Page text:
JIM LEHRER: So, in other words, this isn't a combat mission, then, that he's talking about in terms of the number of troops. He's talking about something else.

MARK THOMPSON: Well, he's talking about training Afghan forces to take over for the Americans, as well as protecting the Afghan people, and making them safe from the Taliban and al Qaida.

JIM LEHRER: Now, he's talking, though, about the possibility of eventually having to ask for more troops, right?

MARK THOMPSON: Yes. General McKiernan, who preceded General McChrystal, was going to get -- or wanted to get 10,000 more troops in 2010. That was put on hold a year ago.

That is apparently working its way through the chain again. General McChrystal is likely to ask for at least 10,000 and maybe as many as 20,000 or 40,000 additional forces.

JIM LEHRER: What did you think the way Admiral Mullen brought up the Vietnam analogy?

MARK THOMPSON: Well, I noticed that, today, Gates said it isn't right, really, to compare Afghanistan with Iraq.

But, yes, Admiral Mullen was talking about comparing Afghanistan to Vietnam. And I can remember being in the Pentagon 20 years ago, when Colin Powell came out and basically said, we have kicked the Vietnam syndrome. But, apparently, it's coming back to haunt the military and the U.S. government again.

JIM LEHRER: Well, when Mullen uses this term time is not on our side, how should that be read?

MARK THOMPSON: I think, basically, if you talk to people in the military, as well as in Afghanistan, they realize they now have a set period of time to stop things from getting worse, to stop deteriorating, as Admiral Mullen keeps saying.

And the sense you get is, they have got about a year to do that. And then they have got another year to begin showing improvement, so, maybe two years at the outside. But, by this time next year, if things aren't stable, this mission is likely to be in a tailspin.

The McChrystal report

Mark Thompson
Time Magazine
[T]he sense is, it's going to get better before it gets worse, just like it did in Iraq at the time of the surge.

JIM LEHRER: This McChrystal report, it's still -- quote -- "secret."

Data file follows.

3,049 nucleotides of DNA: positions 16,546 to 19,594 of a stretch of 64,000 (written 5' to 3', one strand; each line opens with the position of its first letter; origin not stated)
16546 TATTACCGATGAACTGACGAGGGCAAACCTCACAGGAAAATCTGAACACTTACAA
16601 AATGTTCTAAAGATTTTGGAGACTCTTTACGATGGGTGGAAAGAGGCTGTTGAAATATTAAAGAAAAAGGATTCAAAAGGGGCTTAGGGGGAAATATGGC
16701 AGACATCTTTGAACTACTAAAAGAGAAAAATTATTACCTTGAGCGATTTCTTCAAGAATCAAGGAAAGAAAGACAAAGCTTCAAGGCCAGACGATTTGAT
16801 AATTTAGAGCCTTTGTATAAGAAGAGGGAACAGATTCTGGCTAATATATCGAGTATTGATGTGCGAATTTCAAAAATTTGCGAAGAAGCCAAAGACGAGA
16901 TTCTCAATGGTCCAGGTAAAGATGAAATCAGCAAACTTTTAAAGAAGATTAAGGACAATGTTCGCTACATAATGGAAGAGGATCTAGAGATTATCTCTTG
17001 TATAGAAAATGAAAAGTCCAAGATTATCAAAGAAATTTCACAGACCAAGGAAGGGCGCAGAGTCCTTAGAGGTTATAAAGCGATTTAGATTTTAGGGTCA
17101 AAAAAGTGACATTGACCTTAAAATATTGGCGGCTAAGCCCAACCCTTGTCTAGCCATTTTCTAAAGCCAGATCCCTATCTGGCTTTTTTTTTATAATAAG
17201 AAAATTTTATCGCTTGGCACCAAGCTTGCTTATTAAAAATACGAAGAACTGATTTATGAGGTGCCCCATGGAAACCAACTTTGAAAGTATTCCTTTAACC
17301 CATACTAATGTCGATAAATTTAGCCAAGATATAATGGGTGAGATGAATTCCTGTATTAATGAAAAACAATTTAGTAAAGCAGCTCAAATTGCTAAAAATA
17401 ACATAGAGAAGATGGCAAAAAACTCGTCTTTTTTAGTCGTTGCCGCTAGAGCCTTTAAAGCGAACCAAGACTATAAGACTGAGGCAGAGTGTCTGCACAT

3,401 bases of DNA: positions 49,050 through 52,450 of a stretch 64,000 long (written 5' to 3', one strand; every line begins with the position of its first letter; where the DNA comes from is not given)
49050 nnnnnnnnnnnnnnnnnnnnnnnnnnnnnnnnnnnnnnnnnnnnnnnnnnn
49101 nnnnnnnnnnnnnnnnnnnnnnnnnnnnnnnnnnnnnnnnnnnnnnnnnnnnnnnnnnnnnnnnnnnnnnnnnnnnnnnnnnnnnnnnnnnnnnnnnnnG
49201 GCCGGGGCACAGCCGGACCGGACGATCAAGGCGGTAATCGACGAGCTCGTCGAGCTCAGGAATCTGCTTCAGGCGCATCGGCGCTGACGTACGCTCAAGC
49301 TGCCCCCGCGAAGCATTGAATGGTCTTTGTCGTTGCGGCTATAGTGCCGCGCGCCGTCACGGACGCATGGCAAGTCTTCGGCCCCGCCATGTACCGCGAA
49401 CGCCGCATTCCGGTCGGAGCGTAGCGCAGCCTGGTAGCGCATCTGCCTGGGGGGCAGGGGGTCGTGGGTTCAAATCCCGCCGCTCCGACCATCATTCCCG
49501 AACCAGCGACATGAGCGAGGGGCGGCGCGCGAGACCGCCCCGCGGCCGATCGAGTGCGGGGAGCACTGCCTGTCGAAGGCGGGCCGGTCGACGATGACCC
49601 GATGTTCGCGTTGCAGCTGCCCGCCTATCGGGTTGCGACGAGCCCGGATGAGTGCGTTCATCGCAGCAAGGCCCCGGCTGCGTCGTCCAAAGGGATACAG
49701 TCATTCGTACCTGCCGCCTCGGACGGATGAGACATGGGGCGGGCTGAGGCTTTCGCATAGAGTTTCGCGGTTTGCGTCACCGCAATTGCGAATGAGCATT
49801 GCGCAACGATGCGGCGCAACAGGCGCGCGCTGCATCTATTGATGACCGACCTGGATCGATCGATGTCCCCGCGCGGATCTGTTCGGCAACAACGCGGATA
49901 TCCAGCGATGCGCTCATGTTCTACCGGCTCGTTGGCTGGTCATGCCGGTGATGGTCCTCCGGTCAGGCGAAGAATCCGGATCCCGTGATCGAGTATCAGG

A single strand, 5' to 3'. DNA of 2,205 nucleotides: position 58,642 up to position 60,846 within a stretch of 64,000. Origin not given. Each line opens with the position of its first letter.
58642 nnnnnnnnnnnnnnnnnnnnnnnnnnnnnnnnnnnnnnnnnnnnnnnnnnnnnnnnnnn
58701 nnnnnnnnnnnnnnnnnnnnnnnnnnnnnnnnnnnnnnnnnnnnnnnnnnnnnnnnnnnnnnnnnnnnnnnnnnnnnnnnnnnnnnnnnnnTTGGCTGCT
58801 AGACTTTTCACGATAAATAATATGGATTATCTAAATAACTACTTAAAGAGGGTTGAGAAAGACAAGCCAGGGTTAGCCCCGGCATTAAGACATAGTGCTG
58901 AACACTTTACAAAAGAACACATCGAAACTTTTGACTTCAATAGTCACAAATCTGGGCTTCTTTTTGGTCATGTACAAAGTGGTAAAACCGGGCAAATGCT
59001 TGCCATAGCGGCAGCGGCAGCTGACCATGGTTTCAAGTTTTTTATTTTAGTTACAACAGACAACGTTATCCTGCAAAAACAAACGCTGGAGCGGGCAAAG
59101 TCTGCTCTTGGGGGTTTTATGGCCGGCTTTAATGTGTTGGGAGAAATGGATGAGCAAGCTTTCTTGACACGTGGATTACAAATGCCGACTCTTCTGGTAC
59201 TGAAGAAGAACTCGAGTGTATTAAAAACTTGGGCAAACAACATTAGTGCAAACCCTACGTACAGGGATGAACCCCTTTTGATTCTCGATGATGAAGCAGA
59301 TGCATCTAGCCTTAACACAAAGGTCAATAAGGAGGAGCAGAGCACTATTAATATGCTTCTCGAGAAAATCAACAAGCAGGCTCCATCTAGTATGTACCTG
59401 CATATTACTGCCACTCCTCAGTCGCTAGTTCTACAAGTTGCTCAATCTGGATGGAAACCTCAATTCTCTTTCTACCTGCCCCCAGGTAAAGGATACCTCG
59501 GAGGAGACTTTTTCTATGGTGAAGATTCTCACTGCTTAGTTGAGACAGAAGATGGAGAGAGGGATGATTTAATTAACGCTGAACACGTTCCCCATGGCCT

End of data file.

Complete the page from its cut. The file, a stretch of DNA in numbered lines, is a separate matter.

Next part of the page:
JIM LEHRER: What -- but there's been all kinds of talk about it. What can you tell us about that we don't already know?

MARK THOMPSON: Well, the key thing is, it doesn't contain any troop numbers. Those are likely to come in the weeks to come. Basically, it's a codification of what he's already been talking about, in terms of what he sees his mission and how he can best accomplish it.

The key is training more Afghans, both in an Afghan national police, as well as the Afghan national army, to pick up the slack, because, right now, there aren't near enough foreign forces, even with 40,000 NATO troops in there with the 62,000 Americans -- 62,000 American troops to get the job done.

JIM LEHRER: And the job is to protect the Afghan -- not only the -- the Afghan civilians. They use Americans and Afghan forces to do that, right?


I mean, right now, in Afghanistan, down around Kandahar and other places, especially in the south, you have got the Taliban running the show. They are imposing taxation. They are carrying out justice. So long as that's happening, the central government in Kabul doesn't have a chance. And that's the -- the problem they have got to get their hands around.

JIM LEHRER: Is there any word on the -- from the Pentagon about the escalation of the combat itself that's resulting in these -- these unexpected -- is it correct to say unexpected casualties from American troops, particularly the Marines in that particular area?

MARK THOMPSON: Well, McChrystal is going places where American troops have not been before.

A lot of American troops in -- in the recent past have been in Eastern Afghanistan, trying to keep bad guys from coming in from Pakistan. That hasn't done much to protect the Afghan population. They knew when they moved into Helmand Province that casualties, U.S. casualties, were going to go up, because, all of a sudden, they were challenging the Taliban on the Taliban's home turf.

So, the sense is, it's going to get better before it gets worse, just like it did in Iraq at the time of the surge.


Mark, thanks again.

MARK THOMPSON: Thank you, Jim